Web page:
We are all very familiar with these words as we hear/say them at least four times each Mass. But what is the purpose? What does it actually mean? Is it just a formal greeting? Let me ask you a question. If I took a vote at Mass next sunday and said, “We are thinking about changing these antique phrases and changing them to a greeting that is more familiar to our contemporary ears. So put your hand up if you are in favor of changing this to, “Good day to you! And to you too” Would you raise your hand? Why or why not? Hopefully, you sense that there is more to this exchange of words than just simple pleasantries. There is indeed more to it, which is one reason why I like chanting this phrase at Mass. It helps me avoid any subtle temptation to embellish the way I say, “The Lord be with you” to make it sound like any other old greeting.
The Church is obviously not concerned with making it less antiquated. In fact, we all probably remember that the people’s response was changed a number of years ago from ‘and also with you’ to the more direct translation of the original Latin that we are used to today.
Where does this phrasing come from and what does it mean? To a certain extent, it is not entirely clear what it means. The first record of it in the Liturgy goes all the way back to the 3rd century, but it was most likely used long before even then. This connection to the roots of the celebration of the Mass is significant in itself. When we understand the mystical connection of each and every celebration of the Mass, we see how important it is to keep these little reminders of the antiquity of this ritual (see past Liturgy corners for more on the connection of every Mass.)
The phrase, “The Lord Be With you” has clear Biblical roots. There are a number of cases in Scripture where those words were used. Typically they were directed toward someone who was about to do something really great. God had a big plan for a lot of people in the Bible, and he has a big plan for you. When you come to Mass, God wants to do something in your heart, because when you leave Mass God wants you to do some things out there with your family, at your work, and among your neighbors.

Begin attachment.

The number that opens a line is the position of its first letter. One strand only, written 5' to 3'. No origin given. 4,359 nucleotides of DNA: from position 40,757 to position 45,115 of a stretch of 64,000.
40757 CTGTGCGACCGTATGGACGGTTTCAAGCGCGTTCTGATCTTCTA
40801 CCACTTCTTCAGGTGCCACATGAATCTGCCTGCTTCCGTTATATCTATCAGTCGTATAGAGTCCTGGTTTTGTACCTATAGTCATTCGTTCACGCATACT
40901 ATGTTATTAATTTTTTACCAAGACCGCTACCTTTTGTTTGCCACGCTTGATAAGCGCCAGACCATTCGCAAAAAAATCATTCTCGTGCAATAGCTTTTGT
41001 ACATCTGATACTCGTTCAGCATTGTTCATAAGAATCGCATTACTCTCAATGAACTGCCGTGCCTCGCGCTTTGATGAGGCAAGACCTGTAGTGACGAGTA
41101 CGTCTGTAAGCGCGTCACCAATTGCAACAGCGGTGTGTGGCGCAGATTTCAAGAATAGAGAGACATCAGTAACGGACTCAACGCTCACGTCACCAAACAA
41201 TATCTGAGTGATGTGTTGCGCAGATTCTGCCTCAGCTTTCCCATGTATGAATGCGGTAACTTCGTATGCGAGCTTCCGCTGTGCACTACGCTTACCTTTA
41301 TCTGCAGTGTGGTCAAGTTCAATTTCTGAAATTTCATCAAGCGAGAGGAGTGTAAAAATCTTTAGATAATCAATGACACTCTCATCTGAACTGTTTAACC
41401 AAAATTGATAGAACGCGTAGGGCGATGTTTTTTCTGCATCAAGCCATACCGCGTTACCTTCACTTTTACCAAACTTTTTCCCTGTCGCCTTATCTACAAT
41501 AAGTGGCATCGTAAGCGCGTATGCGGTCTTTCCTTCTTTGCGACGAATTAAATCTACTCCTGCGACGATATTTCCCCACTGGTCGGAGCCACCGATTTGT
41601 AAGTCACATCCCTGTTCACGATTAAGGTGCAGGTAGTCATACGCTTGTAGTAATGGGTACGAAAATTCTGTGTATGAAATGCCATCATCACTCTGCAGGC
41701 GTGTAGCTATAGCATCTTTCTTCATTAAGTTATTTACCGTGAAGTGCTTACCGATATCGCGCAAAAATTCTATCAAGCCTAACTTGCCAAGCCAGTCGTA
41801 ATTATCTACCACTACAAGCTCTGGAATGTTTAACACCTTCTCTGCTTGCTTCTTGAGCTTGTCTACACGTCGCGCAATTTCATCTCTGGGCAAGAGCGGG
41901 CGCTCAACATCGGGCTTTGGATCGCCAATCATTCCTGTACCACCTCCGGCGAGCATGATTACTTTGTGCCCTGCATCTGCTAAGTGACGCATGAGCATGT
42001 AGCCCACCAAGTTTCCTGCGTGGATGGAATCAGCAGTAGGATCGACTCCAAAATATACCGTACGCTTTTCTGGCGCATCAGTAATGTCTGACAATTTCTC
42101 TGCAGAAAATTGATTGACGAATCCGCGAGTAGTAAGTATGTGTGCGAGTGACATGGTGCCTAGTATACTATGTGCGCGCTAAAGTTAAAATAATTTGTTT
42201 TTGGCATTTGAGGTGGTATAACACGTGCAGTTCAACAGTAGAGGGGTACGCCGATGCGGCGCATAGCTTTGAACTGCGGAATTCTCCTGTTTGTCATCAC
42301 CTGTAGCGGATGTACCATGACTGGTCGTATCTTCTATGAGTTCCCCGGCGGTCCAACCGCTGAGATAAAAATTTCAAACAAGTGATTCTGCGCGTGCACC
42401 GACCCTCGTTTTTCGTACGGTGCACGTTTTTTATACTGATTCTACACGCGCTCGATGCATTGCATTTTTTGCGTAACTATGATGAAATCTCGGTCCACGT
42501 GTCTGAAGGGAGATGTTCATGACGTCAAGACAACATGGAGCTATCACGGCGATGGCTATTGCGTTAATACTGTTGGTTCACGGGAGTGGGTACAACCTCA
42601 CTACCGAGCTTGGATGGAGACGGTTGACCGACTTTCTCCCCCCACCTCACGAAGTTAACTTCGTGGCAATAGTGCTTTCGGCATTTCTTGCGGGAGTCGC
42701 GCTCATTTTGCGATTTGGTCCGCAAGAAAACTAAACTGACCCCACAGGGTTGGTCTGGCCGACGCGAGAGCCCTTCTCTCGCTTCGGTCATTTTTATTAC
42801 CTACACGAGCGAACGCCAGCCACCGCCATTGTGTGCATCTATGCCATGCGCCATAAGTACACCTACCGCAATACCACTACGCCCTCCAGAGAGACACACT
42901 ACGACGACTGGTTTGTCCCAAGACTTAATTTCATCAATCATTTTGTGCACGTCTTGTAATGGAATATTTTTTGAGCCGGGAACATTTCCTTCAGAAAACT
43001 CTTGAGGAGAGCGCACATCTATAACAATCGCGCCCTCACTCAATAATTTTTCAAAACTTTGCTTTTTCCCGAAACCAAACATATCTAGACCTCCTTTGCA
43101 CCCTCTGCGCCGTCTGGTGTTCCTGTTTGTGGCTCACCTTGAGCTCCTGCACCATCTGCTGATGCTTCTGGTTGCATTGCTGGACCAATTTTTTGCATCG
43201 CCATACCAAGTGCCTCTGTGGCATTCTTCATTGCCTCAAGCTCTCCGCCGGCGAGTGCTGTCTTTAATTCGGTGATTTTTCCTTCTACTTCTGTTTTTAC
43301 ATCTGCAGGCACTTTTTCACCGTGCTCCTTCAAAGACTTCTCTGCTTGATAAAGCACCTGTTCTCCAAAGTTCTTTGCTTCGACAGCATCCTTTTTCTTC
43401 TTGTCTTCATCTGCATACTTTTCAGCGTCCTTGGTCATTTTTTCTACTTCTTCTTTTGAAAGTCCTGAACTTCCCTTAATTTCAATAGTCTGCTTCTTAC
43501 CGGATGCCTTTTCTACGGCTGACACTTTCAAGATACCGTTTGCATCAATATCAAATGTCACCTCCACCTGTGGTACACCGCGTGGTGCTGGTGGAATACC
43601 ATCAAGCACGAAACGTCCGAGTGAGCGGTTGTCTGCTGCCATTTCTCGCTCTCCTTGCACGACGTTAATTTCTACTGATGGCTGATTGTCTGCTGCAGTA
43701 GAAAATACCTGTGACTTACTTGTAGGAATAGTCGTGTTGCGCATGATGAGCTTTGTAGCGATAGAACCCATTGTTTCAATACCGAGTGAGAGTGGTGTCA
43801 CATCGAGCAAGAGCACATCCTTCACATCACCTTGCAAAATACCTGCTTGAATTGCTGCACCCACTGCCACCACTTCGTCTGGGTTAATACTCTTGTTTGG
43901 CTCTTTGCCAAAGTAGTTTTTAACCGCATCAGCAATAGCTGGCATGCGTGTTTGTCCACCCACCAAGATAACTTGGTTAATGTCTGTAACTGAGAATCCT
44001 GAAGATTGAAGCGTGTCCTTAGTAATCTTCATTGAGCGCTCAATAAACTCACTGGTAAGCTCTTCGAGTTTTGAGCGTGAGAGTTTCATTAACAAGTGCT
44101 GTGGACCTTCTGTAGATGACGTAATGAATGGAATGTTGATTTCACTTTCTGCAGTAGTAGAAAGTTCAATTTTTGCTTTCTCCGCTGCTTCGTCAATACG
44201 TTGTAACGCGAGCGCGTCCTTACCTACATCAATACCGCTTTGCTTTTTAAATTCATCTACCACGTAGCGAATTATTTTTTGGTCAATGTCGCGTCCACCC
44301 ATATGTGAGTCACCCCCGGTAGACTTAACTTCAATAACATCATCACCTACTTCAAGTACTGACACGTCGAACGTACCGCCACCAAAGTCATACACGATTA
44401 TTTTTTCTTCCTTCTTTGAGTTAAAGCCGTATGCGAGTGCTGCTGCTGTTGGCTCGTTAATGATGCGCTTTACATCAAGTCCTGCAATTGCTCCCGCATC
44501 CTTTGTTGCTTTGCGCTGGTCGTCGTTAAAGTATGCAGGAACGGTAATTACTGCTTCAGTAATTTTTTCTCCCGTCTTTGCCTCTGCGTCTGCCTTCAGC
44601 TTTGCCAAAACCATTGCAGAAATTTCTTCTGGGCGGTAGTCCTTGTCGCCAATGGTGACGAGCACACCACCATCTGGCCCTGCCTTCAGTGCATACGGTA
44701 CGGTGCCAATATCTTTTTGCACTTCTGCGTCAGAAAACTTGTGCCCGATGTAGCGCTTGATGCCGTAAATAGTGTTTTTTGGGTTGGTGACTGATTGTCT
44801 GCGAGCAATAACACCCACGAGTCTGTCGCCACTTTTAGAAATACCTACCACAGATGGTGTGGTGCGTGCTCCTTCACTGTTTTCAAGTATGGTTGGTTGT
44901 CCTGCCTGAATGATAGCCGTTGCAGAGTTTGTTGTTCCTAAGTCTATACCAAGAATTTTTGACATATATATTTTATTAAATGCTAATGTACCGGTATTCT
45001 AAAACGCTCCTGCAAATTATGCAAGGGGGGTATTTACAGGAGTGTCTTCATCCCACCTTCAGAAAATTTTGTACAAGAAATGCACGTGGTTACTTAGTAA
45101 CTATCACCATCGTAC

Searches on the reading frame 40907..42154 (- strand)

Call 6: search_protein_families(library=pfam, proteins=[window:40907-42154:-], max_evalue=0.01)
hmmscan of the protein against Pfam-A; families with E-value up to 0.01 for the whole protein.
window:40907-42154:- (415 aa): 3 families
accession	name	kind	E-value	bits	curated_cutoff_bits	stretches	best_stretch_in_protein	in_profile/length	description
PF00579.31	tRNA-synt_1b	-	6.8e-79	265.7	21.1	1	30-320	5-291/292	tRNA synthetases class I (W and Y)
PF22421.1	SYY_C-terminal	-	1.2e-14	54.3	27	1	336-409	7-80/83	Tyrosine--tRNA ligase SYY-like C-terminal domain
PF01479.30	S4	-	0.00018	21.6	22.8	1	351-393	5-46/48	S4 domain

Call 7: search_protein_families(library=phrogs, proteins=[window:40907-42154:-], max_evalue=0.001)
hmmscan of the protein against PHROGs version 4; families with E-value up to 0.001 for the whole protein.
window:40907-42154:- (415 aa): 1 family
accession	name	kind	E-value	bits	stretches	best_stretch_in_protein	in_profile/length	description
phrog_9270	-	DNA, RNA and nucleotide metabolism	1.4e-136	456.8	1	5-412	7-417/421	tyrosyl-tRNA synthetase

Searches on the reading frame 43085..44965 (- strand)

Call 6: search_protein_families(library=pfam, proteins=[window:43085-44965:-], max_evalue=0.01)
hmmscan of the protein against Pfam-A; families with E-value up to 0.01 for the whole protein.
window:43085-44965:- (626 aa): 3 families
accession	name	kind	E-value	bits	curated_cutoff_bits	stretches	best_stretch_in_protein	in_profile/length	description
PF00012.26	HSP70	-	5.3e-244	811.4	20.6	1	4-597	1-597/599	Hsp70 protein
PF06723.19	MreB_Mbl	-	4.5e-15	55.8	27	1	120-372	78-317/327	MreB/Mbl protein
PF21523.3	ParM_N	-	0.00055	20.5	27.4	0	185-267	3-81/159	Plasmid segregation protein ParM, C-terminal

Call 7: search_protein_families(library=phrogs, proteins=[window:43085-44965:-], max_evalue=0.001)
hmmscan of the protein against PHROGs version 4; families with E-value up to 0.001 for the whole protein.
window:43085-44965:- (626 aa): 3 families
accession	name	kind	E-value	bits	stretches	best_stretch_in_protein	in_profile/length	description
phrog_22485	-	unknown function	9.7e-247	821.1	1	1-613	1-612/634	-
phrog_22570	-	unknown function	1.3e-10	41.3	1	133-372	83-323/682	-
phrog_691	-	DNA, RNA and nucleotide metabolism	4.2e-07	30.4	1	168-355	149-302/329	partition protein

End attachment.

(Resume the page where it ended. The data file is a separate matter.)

The words, “The Lord be with you” said by the priest were heard by people like Gideon, who was the least man from the least tribe and he didn’t think God could use him at all. He was visited by an angel and the words he heard were, “The Lord is with you, you mighty man of valor” (Judges 6:12).
Maybe you feel like Gideon at times, when you don’t have anything going for you at all, and when you hear the words, “The Lord be with you,” that’s powerful. That means God wants to use you. It’s not dependent upon your strengths or your abilities or your wisdom. God wants to do something in your life.
Joshua also heard those words. Moses had died on Mt. Nebo and Joshua was going to take the people to the Promised Land, and God encouraged him with these words:
“as I was with Moses, so I will be with you; I will not fail you or forsake you.” (From Joshua). And of course, there is the greeting of the angel Gabriel to Mary, “Hail Mary full of the grace, the Lord is with you.”
The expression ‘et cum spiritu tuo’ (And with your Spirit) is only ever addressed to an ordained minister in the Liturgy. Some scholars have suggested that ‘spirit’ refers to the gift of the spirit he received at ordination. In their response, the people assure the priest of the same divine assistance of God’s spirit and, more specifically, help for the priest to use the charismatic gifts given to him in ordination and in so doing to fulfill his prophetic function in the Church.